Always thought Chris evert's first Italian was funny. They shouted "dai, dai" at her. She thought they meant "die" when they were only encouraging her.

The catfight award goes to two Germans-in 1928. See this thread.

http://www.wtaworld.com/showthread.php?t=137638

Aussem's mother was convinced Von Reznicek was giving her daughter the "evil eye" and said so to the German federation and the press. Reznicek demanded she take back her words. When mama Aussem refused Reznicek gave her the fist.

Think Anna Kournikova with all her double faults was bad? In 1957 a Miss Amorin served 17 STRAIFGT double faults in the seconf round of Wimbledon. She lost in 3 sets.

Best of luck Brian-we're looking forward to what you come up with

Last edited by Rollo; Nov 9th, 2004 at 02:21 PM.
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post #3 of 5 (permalink) Old Nov 9th, 2004, 02:28 PM
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Brian-i bumped up the thread on early women's tennis. The 1998 US fianl is especially noteworthy-it was highway robbery!

And [email protected] 1908 champ Sterry bicycling home after winning.

The quotes are from her nephew:

'Ah yes, Aunt "Chatty",' Tony Cooper said. 'Of course I remember as a child being taken by her to Worple Road.

'Extraordinary, isn't it. You know she was in the days of May Sutton, Lottie Dod and that incredible Irish champion, Maud Watson. Aunt "Chatty" first won the championship in 1894, then five times in all, and I think I'm right in saying that she never heard the ball bounce because she was stone deaf. She was very accurate, of course, and she always knew exactly what the score was. In 1908, at the age of thirty-seven, which was getting on in those days, she was the oldest woman ever to win Wimbledon. That year she won all three events.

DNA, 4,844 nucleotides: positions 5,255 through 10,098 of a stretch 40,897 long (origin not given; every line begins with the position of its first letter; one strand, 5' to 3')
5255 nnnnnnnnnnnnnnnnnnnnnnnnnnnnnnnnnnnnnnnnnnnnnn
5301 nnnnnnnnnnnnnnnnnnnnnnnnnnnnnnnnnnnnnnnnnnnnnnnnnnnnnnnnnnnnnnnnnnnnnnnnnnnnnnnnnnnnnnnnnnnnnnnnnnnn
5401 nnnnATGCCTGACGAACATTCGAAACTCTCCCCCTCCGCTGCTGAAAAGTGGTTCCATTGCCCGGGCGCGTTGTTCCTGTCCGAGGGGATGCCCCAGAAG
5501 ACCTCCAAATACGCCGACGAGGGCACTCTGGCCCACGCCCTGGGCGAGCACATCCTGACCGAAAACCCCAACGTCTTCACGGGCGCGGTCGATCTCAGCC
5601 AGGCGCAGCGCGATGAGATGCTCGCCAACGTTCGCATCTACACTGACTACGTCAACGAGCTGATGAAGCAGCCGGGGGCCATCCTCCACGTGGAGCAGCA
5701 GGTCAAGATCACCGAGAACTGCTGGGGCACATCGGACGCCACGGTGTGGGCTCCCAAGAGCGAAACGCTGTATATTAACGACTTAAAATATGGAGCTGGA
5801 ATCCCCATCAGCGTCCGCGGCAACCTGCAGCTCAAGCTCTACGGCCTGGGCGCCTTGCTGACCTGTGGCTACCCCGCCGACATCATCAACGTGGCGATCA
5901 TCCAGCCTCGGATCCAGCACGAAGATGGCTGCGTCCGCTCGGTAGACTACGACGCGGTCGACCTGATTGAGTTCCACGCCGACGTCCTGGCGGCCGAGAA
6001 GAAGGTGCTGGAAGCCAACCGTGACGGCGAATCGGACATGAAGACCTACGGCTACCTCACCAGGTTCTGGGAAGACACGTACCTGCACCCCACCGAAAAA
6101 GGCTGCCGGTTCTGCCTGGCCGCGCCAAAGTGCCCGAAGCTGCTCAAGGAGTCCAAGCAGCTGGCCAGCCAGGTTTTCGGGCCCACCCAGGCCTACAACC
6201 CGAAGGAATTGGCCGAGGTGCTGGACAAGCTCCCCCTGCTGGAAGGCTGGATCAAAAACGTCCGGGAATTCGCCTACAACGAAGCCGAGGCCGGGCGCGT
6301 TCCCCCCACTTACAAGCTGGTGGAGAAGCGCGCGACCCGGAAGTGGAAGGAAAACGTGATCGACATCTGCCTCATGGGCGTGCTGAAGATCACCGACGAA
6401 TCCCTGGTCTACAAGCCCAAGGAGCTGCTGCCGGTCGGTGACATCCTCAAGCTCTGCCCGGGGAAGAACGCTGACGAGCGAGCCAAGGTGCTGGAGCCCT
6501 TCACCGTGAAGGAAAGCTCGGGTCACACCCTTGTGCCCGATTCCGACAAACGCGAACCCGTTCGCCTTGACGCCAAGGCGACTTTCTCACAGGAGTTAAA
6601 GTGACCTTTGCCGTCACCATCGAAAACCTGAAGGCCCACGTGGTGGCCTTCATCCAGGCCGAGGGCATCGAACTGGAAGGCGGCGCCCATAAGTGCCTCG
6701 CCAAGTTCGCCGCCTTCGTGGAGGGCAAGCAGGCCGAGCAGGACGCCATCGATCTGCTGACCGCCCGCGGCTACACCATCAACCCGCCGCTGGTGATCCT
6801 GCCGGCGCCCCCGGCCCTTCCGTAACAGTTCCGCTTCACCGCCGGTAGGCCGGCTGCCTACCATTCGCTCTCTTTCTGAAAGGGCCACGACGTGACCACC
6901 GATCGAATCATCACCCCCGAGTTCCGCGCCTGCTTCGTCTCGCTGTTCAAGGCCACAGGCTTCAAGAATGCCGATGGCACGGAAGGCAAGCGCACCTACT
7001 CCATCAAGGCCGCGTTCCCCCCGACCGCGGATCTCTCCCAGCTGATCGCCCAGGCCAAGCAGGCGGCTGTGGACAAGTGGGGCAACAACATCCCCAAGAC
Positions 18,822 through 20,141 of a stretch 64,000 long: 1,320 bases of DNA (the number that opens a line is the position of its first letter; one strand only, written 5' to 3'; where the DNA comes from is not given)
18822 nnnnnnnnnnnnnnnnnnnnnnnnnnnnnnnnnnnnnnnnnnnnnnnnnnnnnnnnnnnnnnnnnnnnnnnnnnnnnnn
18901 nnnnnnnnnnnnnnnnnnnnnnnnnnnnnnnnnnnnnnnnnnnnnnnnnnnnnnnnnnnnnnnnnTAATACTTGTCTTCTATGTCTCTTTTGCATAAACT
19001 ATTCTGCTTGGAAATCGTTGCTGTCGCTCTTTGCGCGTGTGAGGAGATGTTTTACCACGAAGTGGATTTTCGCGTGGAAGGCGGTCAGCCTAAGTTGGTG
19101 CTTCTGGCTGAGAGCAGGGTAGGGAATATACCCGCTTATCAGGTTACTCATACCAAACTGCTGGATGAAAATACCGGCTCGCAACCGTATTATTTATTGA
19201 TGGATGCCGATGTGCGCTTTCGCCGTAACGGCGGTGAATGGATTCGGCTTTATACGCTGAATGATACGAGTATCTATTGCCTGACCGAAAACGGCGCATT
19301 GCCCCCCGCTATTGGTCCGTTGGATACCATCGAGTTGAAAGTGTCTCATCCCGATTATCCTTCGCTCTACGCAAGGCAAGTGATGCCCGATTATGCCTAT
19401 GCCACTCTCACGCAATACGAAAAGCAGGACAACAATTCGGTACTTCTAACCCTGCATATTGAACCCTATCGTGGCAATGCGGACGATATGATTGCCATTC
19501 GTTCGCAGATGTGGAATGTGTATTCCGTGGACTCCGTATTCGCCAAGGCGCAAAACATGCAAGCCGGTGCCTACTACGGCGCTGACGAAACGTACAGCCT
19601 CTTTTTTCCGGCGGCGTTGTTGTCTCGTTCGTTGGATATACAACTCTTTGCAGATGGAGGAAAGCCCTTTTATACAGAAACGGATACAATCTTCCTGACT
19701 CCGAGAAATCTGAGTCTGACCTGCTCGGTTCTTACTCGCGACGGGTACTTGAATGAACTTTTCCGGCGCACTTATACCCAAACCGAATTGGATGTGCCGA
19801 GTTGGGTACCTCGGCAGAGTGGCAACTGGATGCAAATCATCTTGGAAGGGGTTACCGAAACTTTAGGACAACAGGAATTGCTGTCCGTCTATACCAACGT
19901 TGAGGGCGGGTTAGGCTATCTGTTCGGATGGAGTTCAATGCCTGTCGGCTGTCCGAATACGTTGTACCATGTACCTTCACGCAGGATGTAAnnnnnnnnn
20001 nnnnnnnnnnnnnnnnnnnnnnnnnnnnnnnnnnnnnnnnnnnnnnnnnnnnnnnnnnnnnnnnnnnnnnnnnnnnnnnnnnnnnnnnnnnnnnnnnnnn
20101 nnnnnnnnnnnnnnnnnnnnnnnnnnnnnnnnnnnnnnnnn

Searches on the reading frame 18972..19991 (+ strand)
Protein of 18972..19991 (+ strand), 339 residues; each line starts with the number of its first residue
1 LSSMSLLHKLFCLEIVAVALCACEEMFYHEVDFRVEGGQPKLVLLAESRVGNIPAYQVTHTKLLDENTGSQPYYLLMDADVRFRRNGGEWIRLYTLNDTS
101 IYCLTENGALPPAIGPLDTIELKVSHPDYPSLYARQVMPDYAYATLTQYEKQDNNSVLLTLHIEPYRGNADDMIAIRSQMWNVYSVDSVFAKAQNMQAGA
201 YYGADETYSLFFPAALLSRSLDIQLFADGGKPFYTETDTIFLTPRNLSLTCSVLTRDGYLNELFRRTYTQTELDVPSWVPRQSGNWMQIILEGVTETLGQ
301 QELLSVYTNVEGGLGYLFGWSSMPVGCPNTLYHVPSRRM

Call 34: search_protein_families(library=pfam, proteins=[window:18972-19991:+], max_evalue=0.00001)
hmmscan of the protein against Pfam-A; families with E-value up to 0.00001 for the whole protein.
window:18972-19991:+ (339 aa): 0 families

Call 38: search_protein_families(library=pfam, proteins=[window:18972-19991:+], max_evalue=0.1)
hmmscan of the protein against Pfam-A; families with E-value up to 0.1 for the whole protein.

'Aunt "Chatty" used to live with her parents in a red-brick wistaria-covered house called "Founhope" in Ewell Road, Surbiton. In fact, it was right next door to the house where I was born. One day in 1908 my father, Harry Cooper, was in the garden with a chum of his, pruning the roses or wistaria or something, when "Chatty" arrived on her bicycle. He called out to her, because everyone was fond of "Chatty". She was that sort of girl. ' "Where have you been, 'Chatty'?"

'Propping up her bicycle, she replied: "As a matter of fact I have been to Wimbledon and I've just won the championship."

' "Oh, have you," replied my father, and went on with his pruning.


It was all taken rather for granted in those days. My aunt was, in fact, a jolly good player and even if she did wear a huge skirt almost to the ground and black shoes and stockings, she never served underarm and always used to rush up to the net. I remember that she cinched in her waist with a wide belt, the sort boys wear, with two silver buckles.'
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post #4 of 5 (permalink) Old Nov 10th, 2004, 09:13 PM
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Ann Haydon Jones was a three times beaten finalist in the World Table Tennis Championships singles in the 1950's but never actually won it. She is a very underrated character in many ways. BJK once famously said that Ann saw life for what it was-crazy. I salute them both.
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post #5 of 5 (permalink) Old Nov 11th, 2004, 09:51 AM Thread Starter